Vocal Development Throughout the Renaissance, Classical, and Baroque Periods
The music of the Middle ages was very religious. According to Music: The Art of Listening, the only type of music that was even recognized that the time was sacred church music . Vocal music in the Medieval period was characterized mainly by chanting religious texts to simple melodies. For example, the Gregorian chant was usually sung a capella in unison, with a monophonic melody. During this age, women were not allowed to sing publicly. It was felt that the place of women should be in the home, and women could informally sing there, but not in the church. Women still, however, still engaged in chants, as seen with famous female composer Hildegard of Bingen. Influenced by the Gregorian chant, she moved in a different direction, still chanting, but expanding the vocal range of the chant. This form of expressive chant allowed her compositions to be more powerful, and, in a sense, supernatural and ethereal.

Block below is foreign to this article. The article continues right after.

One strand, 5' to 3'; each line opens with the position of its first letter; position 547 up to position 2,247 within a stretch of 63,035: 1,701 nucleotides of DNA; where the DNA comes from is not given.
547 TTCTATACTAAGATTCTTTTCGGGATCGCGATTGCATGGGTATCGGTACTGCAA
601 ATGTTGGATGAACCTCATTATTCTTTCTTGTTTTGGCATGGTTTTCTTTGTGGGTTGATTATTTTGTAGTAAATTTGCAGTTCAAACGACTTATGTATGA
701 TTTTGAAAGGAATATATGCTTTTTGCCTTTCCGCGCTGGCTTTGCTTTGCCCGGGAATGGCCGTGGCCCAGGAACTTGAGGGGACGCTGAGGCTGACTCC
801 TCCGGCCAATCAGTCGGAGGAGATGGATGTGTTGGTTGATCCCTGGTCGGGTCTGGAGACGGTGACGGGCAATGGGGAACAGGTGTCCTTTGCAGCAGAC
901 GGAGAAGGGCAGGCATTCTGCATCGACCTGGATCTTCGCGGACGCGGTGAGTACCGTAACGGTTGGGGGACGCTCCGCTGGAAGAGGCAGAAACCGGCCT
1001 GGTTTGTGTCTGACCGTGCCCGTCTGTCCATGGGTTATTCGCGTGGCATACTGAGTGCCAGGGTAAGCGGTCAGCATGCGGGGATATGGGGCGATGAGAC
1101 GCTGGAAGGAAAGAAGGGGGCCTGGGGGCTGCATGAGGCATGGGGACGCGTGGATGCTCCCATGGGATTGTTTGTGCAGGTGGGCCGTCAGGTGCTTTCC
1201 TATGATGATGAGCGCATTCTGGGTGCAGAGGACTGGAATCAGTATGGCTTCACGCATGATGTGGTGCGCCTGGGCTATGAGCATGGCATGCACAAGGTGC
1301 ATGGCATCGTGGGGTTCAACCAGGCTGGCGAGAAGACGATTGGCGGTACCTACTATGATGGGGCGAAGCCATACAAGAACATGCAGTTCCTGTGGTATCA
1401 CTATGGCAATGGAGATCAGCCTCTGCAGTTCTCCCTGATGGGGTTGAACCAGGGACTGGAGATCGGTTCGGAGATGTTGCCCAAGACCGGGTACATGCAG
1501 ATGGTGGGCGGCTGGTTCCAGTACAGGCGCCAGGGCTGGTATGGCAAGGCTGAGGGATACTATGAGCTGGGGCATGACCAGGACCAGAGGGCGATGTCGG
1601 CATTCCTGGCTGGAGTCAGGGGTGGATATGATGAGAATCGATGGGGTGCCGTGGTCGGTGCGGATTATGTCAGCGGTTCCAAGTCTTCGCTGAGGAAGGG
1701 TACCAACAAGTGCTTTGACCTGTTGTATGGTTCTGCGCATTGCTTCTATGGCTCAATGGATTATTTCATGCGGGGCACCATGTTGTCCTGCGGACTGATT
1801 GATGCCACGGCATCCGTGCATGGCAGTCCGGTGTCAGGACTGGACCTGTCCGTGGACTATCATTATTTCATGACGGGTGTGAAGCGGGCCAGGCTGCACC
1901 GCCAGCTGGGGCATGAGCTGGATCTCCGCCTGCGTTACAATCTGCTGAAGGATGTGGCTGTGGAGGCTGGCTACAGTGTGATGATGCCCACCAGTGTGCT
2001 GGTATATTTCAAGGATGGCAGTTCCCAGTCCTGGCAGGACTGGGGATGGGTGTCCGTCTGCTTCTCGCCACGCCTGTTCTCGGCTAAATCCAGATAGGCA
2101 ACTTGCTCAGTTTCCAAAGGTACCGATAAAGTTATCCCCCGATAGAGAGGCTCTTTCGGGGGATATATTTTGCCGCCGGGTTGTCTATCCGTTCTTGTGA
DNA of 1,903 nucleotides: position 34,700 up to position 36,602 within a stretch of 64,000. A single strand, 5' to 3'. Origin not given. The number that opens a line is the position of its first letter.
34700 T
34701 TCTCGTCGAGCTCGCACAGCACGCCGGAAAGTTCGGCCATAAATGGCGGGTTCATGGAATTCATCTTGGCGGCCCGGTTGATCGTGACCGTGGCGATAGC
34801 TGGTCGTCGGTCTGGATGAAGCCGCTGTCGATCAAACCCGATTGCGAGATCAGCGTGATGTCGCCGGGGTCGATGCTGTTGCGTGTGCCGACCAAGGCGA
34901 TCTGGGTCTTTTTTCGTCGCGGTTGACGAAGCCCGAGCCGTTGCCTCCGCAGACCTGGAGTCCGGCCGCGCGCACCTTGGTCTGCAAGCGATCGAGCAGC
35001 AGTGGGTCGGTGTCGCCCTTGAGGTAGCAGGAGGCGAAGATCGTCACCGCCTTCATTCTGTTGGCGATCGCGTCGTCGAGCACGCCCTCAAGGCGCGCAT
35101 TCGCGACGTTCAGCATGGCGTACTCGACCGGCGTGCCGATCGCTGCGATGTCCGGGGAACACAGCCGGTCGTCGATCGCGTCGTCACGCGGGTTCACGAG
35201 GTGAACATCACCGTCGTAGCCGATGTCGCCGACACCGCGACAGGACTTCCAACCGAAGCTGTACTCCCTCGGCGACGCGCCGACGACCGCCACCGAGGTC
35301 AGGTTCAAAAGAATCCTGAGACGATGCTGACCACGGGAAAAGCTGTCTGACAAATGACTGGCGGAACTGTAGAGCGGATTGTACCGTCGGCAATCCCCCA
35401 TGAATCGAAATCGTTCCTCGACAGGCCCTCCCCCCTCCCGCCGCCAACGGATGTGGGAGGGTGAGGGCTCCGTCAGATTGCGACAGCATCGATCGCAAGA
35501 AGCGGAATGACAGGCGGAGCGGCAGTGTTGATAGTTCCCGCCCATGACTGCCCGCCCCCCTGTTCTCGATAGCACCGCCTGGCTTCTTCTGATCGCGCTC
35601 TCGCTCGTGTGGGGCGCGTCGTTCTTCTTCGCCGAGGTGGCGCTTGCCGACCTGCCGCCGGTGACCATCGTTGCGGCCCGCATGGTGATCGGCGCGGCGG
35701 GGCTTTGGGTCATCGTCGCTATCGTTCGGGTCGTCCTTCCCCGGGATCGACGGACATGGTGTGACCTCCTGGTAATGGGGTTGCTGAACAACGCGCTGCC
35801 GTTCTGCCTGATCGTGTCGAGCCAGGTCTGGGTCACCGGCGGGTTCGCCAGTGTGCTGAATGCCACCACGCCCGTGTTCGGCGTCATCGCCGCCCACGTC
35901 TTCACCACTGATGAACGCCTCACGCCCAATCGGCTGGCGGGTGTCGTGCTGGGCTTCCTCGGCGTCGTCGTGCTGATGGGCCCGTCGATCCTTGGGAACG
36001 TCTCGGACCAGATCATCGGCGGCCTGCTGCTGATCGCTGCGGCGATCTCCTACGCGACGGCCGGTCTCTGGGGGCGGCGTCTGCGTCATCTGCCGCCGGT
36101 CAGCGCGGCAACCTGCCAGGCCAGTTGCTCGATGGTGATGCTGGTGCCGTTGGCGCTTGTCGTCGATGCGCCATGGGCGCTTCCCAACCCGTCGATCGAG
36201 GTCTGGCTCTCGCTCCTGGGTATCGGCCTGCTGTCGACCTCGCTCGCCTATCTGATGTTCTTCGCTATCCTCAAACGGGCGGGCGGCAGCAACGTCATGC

Another genre of medieval music was the English round. During the Middle Ages, polyphony, a composition that involves more than one line simultaneously became more prevalent in the works of many. One of the most common characteristics of an English round is cannon. A cannon consists of voices singing the same melody, but entering at different times, such as is seen in “Row Your Boat”.
Medieval Mass music was another significant genre that came out of the Middle Ages. Many composers of this time period began to set religious texts to music. Guillame de Machaut was the first composer to create a composition for all five parts of the Ordinary of the Mass. This Ordinary of the Mass is the part of the Mass that